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Comcast adds tech service

Cable company says customers already ask for help

By Hiawatha Bray
Globe Staff / May 25, 2011

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The Geek Squad is about to get some competition from the cable guys.

Comcast Corp. is bringing a new online support service to Boston. For a fee, the company will provide technical assistance, via the Internet or by phone, for all kinds of electronics, including personal computers, game consoles, and smartphones.

Mitch Bowling, senior vice president and general manager of new business at Comcast’s headquarters in Philadelphia, said customers often ask for help with their gadgets. “We know that customers call us for questions, concerns, issues with things that aren’t Comcast products,’’ he said.

For instance, many Internet users find it hard to connect smartphones to home networks. Or they complain to Comcast about slow Internet speeds that could actually be caused by a balky computer. Bowling said the new service, called Xfinity Signature Support, could improve broadband performance by ensuring that customer devices are properly configured. “Consumers expect us to provide this support,’’ he said.

Comcast launched Signature Support last year, and the service is already available in a number of cities, including Philadelphia, Chicago, Atlanta, Houston, and Detroit. Now the service is available to 1.8 million Comcast subscribers in eastern Massachusetts, southern New Hampshire, and Maine. It will be available to Comcast customers in western Massachusetts and the rest of the United States later this year.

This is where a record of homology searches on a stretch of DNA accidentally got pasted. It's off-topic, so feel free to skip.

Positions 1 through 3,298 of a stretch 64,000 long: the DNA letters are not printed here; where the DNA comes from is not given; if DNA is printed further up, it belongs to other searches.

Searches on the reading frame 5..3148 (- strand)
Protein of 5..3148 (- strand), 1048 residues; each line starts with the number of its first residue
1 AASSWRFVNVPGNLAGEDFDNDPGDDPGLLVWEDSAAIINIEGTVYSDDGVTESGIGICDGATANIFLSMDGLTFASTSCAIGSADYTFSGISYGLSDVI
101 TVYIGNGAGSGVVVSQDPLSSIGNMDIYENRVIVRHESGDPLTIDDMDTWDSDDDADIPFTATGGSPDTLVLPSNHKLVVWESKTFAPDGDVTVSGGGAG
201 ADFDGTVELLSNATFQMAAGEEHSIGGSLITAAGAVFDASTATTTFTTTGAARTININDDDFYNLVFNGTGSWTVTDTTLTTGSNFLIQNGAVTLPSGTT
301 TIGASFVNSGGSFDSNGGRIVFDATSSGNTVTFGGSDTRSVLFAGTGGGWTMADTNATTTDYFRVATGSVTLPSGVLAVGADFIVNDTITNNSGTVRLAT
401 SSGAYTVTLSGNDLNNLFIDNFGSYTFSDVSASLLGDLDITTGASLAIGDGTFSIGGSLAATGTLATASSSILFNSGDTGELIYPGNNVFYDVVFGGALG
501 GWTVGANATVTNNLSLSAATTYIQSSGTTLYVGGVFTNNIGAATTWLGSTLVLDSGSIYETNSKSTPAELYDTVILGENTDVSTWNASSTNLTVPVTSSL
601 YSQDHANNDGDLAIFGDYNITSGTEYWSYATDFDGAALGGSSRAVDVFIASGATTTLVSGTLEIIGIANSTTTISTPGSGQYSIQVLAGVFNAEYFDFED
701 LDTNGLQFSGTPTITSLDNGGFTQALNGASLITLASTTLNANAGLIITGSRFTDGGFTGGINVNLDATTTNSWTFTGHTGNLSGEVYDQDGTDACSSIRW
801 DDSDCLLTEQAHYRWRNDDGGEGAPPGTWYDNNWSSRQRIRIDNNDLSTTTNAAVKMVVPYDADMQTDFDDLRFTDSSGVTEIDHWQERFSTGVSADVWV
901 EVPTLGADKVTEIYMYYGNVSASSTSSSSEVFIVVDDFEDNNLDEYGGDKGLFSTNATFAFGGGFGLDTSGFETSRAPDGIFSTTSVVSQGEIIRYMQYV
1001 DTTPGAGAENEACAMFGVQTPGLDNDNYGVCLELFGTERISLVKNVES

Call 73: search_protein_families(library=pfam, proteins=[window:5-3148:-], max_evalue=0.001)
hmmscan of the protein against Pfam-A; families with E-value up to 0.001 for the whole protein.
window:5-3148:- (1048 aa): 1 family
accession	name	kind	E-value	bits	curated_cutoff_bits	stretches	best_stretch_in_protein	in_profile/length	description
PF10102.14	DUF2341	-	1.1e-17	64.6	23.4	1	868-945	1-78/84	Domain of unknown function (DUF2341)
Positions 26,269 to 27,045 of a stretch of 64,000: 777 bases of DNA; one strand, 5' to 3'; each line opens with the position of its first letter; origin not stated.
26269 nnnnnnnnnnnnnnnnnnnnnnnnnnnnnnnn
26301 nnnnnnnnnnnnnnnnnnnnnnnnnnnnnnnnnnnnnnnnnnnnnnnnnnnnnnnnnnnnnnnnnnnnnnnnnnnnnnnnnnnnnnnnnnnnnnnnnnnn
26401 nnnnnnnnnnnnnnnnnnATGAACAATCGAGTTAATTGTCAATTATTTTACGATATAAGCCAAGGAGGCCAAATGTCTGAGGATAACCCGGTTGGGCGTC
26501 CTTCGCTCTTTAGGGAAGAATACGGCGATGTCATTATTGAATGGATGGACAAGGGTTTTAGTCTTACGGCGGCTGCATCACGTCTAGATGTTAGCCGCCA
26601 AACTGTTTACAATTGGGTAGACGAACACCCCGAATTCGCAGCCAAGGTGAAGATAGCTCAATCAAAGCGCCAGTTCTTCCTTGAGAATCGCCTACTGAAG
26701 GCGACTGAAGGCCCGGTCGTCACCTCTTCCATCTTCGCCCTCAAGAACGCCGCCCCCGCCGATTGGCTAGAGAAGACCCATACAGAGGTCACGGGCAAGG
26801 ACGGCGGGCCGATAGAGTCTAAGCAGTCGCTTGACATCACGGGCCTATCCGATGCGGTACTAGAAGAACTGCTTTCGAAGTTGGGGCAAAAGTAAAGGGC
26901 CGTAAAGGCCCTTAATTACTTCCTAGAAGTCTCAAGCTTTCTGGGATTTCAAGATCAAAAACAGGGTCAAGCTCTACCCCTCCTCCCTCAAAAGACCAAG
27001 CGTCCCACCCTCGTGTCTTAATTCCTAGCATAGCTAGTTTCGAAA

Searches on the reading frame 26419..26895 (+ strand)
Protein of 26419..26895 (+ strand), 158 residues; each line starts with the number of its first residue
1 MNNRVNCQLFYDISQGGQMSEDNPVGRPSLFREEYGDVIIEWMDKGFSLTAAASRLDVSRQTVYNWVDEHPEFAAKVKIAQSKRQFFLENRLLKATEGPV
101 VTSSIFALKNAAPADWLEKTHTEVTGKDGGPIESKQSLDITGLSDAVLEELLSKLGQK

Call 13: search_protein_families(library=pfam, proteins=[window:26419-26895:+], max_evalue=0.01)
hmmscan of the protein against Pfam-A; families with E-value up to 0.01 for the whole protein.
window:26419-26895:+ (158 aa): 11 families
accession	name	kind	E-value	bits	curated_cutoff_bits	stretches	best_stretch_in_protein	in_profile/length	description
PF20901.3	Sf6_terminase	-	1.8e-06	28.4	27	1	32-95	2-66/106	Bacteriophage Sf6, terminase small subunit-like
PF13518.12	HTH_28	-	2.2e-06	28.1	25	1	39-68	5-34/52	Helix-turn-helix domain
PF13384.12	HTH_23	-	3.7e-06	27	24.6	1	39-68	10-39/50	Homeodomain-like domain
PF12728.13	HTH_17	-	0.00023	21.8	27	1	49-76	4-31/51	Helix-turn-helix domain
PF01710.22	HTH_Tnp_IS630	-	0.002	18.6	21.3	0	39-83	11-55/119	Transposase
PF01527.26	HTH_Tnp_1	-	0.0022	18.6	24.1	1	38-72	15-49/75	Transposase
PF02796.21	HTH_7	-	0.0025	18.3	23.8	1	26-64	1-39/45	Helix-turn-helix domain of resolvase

The cheapest Signature Support costs $4.95 a month; customers receive antivirus scanning and monthly tuneups for up to four computers in a household. For $5.95 a month plus a onetime $39 enrollment fee, subscribers can get ongoing wireless networking support.

The top-tier offering, at $19.95 a month plus a $79 enrollment fee, provides tech support for four computers, a home network, and all other digital devices, including cameras, game consoles, smartphones, and tablet computers.

To operate the online service, Comcast has contracted with Support.com Inc. of Redwood City, Calif. Customers can arrange house calls for an additional fee, a service that will be supplied by another contractor, Asurion Corp. of Nashville.

Kurt Scherf, principal analyst at Parks Associates in Dallas, said that Comcast’s fees are about average for subscription tech support services, and that the company’s lowest-priced plan is cheaper than rival offerings. “It is unique that you’ve got that affordable a price,’’ he said.

About 10 million US households per year pay someone for help with their digital devices, according to Scherf, with about four million subscribing to a tech support service like the popular Geek Squad, offered by electronics retailer Best Buy Co.

Hiawatha Bray can be reached at bray@globe.com.